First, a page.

There is nothing particularly revelatory about philosopher Richard Shusterman’s claim that historical actors’ bodies were the “fundamental, indispensable instrument or medium through which [they] perceive[d], act[ed], and live[d]” their lives on planet earth. And yet a survey of even the most sophisticated and cutting-edge history of ideas and intellectual movements reveals how they often render thinkers’ own embodiment invisible in their studies. Though the panelists are in no way hostile to intellectual histories that focus on high-level thought (indeed some of us work in this register ourselves), we are interested in accessing ideas and intellectual preoccupations that moved in mainstream and even marginalized historical discourses. While plenty of thinkers whom historian of science Steven Shapin refers to as “disembodied truth-lovers” sought ascetic discipline and social disengagement, the historical figures we will discuss on the panel recognized their own embodiment and lived experience as crucially connected to their intellectual and moral commitments.
Examining these discourses requires that we take what intellectual historian Sarah Igo has called a “free-range” approach to the study of ideas. This means retracing their sites of production, whether they be an office in an insurance firm, the battlefields of the Western Front, a stage set for a pornographic movie, or a zafu meditation cushion. Paying attention to alternate ways of knowing thus promises to bring historians to unexpected locations where historical actors encountered new ideas and produced new knowledge of their own.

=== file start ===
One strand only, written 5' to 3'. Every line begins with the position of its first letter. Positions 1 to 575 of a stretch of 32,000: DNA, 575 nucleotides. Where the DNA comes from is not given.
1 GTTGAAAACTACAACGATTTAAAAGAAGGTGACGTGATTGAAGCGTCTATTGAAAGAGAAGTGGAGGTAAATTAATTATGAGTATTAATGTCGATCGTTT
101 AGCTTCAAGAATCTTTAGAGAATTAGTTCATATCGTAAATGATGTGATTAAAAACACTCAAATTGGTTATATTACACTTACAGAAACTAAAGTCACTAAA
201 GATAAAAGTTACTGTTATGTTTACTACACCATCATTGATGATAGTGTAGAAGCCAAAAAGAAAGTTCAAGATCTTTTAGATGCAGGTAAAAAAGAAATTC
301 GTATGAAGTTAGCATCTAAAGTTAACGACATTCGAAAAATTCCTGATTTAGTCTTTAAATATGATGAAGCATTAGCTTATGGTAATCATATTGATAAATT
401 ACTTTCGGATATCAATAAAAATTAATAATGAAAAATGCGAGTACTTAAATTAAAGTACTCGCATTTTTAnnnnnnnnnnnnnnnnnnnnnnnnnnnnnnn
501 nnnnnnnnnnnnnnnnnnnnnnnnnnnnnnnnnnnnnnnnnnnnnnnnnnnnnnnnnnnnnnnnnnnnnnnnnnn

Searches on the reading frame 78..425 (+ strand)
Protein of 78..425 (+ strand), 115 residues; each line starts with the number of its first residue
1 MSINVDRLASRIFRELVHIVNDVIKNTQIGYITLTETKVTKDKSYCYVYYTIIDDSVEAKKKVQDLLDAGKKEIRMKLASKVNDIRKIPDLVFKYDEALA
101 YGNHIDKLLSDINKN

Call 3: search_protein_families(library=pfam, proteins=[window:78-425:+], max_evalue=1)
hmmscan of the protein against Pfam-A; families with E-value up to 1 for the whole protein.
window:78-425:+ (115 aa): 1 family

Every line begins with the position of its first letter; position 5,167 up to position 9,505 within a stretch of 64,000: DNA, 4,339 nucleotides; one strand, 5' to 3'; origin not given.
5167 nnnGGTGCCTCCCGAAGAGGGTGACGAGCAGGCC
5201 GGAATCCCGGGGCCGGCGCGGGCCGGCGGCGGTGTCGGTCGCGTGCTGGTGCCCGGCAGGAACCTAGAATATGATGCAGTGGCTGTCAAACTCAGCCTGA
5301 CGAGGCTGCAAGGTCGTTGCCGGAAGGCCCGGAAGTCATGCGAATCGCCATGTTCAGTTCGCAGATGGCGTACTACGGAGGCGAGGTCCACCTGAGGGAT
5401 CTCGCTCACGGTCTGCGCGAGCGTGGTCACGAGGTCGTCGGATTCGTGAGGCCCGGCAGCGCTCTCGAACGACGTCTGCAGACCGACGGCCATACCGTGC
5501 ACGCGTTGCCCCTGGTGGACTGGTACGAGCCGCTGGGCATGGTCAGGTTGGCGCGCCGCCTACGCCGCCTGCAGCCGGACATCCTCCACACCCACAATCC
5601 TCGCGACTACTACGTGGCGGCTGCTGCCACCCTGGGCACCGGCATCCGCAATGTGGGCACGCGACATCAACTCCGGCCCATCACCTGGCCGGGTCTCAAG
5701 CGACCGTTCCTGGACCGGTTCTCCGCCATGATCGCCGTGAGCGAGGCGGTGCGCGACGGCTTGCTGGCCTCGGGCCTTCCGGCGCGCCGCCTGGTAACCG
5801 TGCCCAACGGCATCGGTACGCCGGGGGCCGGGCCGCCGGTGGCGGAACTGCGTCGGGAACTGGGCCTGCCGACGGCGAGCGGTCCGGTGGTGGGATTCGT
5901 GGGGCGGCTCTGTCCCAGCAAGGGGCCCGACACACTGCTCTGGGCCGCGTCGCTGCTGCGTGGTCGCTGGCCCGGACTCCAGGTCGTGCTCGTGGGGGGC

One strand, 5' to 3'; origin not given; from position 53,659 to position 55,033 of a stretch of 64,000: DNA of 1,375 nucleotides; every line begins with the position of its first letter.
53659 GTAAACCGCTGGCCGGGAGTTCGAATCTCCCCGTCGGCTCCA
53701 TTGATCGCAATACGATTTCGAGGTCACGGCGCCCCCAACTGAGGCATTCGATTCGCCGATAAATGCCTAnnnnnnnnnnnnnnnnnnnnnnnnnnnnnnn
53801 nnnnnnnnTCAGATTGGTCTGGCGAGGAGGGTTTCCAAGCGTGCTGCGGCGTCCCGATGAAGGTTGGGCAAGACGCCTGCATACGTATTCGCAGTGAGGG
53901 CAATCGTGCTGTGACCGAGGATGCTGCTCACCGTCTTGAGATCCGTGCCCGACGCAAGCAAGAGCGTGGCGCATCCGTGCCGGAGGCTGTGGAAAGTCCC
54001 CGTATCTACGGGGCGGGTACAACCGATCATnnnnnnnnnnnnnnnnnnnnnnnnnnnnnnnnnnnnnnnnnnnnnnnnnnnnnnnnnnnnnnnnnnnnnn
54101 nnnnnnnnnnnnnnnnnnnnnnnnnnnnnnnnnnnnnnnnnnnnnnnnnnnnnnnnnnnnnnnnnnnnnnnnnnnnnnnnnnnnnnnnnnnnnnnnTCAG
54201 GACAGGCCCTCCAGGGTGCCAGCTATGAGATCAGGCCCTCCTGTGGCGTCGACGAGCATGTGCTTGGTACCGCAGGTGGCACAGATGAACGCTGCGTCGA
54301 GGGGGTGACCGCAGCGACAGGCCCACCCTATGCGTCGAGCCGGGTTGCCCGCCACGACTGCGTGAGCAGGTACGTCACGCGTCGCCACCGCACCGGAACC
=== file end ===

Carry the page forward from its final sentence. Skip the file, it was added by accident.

Susan Matt’s paper on the history of capitalist emotions, Warren Breckman’s on the diaries of a cavalryman in the First World War, Jane Kamensky’s on an adult filmmaker and feminist, and Jennifer Ratner-Rosenhagen’s on American wisdom literature all aim to raise historical, historiographical, and methodological questions about intellectual embodiment. Leigh Eric Schmidt joins the conversation as commentator, bringing his expertise in religious studies and cultural and intellectual history to explore the variety of ways scholarly research can yield intimate histories of mindful bodies.
Our papers and Schmidt’s comments will be kept to 10 minutes each, so as to maximize audience participation and panelists’ discussion with one another.
 Richard Shusterman, Thinking Through the Body: Essays in Somaesthetics (Cambridge, 2012), x.